5. Why should Israel have an obligation to open its borders with or transmit electricty or fuel to Gaza? Doesn’t it have the sovereign right to close its borders as it wishes?
When a country has controlled a territory for 40 years, and prohibits all construction or development that might allow that territory to function independent of the country, it bears obligations. When, in addition, the country prohibits the territory from engaging in trade via air or sea, it cannot claim the right to cut off land crossings.
6. Gaza shares a land border with Egypt. Why is Israel blamed for cutting off Gaza’s borders?
When Israel "disengaged" from Gaza, it did not turn the Rafah crossing — the connection to Egypt — over to the Palestinians. Instead, the Rafah crossing was the subject of an Agreement on Movement and Access (AMA) signed in November 2005 by the Palestinian Authority and Israel, with U.S. backing, that provided that the crossing would be staffed by personnel from the European Union (EU). According to the Agreement, Israel would have a veto on who could come and go through the border (though Israelis wouldn’t be present at the crossing, but they would have real time video feed and advance notice of anyone seeking to cross).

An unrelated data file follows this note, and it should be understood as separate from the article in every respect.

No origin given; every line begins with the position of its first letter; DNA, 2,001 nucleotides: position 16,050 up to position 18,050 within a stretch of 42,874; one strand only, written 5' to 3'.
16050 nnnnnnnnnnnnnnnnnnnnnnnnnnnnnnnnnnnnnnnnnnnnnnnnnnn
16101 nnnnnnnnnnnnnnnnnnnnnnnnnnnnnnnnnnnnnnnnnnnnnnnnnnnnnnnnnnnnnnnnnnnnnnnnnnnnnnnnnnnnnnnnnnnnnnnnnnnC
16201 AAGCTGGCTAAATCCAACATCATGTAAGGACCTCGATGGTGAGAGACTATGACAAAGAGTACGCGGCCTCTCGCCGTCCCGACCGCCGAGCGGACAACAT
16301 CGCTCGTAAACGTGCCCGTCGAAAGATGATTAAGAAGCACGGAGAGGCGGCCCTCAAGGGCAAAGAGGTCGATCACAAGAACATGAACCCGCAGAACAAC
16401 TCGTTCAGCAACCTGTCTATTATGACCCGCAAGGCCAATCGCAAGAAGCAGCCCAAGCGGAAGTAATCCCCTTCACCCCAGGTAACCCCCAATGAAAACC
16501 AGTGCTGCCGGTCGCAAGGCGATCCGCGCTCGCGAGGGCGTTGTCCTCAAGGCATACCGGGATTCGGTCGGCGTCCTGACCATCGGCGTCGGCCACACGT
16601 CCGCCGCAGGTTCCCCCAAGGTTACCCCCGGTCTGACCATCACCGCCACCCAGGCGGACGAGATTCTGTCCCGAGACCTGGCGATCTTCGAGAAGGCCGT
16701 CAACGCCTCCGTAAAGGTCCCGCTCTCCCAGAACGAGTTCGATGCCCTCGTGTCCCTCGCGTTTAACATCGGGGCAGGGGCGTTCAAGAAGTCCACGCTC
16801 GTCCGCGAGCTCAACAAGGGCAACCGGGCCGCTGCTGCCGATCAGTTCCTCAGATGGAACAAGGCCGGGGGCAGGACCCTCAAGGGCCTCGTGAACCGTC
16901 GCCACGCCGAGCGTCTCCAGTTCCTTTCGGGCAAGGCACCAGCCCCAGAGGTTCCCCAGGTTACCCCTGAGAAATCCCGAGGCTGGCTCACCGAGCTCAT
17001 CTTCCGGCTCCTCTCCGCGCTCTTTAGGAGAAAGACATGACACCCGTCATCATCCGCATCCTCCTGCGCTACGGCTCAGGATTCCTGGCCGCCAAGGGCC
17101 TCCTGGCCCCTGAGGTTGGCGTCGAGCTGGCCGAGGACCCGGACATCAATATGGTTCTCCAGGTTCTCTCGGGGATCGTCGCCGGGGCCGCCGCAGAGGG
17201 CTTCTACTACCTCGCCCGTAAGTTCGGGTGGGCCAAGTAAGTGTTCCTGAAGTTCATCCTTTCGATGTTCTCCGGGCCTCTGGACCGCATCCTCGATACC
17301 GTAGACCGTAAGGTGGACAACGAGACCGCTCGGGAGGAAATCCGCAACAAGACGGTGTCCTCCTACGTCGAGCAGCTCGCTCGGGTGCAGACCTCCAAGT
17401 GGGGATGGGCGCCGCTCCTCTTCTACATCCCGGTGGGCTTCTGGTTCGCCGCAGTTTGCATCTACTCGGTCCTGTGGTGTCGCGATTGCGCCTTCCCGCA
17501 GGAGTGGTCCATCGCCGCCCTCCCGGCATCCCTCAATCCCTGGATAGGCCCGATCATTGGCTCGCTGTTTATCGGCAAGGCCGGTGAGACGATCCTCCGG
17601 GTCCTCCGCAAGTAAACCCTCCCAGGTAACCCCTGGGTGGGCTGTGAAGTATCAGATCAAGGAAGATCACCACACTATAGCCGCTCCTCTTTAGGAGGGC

As the Israeli human rights organization Gisha has noted, "With the exception of personal effects brought by travelers, imports through Rafah, the only crossing into Gaza not directly controlled by Israel, are not permitted. "
Egypt could, of course, ignore the AMA and open the border anyway. And it should do so. And the EU and the U.S. governments could and should end their financial strangulation of Gaza and send supplies by sea to Gaza’s coast, ignoring any Israeli blockade, since presumably Israel wouldn’t sink EU or U.S. vessels. The behavior of all of these governments is reprehensible.